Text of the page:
(Dr. Tom Kurfess, advisor)
"Open-celled Microcellular Thermoplastic Foams"
Bearings are paramount components of rotating machinery and are widely used in industrial mechanical machinery. Bearing failure is one of the main causes of breakdowns in machinery and can result in costly downtime. Preventive maintenance and statistical replacement of bearings are common practices in industry. Machine vibration has been a popular technique to monitor the condition of bearings, and recently an attempt to include different sensors has received considerable attention.
Georgia Tech has been developing techniques to improve condition monitoring of machinery. Previous work has acquired accelerometer and acoustic emission data from tapered roller bearings to developed signal analysis, diagnostics, and prognostic techniques. This work has concentrated in the areas of instrumentation and system optimization. The aim of this thesis was to enhance the existing experimental setup with multiple sensors to test ball bearings. The instrumented sensors monitor vibrations, elastic strain waves, bearing temperature, lubricant temperature, lubricant flow, rotational speed, and changes of electrostatic field nearby rolling elements.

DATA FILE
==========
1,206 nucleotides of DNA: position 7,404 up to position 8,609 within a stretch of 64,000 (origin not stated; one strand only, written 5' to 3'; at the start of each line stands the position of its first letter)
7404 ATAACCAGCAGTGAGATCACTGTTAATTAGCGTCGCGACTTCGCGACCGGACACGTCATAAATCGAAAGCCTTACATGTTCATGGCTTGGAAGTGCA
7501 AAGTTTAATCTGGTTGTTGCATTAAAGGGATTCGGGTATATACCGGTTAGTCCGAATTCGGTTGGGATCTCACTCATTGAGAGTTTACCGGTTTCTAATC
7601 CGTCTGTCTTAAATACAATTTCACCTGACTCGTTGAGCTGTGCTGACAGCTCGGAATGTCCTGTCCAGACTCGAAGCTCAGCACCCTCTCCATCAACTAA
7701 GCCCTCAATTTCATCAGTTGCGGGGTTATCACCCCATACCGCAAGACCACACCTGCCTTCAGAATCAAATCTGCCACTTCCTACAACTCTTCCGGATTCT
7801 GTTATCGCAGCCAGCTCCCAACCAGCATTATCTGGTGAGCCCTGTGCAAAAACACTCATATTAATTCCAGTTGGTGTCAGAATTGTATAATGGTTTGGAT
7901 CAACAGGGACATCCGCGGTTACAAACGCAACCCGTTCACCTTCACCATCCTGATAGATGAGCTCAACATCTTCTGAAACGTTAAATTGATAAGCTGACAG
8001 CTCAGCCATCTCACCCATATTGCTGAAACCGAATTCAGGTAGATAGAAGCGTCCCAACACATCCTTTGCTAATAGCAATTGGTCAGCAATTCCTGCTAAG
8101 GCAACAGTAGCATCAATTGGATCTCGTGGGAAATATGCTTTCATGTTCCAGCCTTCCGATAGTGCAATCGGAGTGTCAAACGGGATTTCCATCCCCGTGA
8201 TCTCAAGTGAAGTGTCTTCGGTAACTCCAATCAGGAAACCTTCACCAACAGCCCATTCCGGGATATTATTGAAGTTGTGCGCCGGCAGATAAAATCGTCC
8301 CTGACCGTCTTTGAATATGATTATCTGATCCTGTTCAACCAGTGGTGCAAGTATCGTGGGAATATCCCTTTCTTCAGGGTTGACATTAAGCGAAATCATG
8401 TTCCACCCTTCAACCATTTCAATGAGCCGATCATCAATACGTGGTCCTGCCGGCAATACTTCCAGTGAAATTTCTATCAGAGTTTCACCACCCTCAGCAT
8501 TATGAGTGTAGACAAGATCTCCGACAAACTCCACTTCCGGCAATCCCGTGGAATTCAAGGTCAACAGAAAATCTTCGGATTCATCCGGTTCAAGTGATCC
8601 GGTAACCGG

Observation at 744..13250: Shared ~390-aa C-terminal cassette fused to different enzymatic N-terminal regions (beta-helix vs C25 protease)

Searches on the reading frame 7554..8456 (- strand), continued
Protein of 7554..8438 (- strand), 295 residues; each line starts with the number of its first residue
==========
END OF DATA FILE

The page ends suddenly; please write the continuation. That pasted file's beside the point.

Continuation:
This research employed the test equipment to initiate and propagate cracks in ball bearings. Capabilities of High Frequency Resonance Technique (HFRT) and Adaptive Line Enhancer (ALE) to detect bearing defect have successfully extended to ball bearings. In the presence of inner raceways defects, the increase in accelerometer and acoustic emission Root-Mean-Square complements spectral analysis.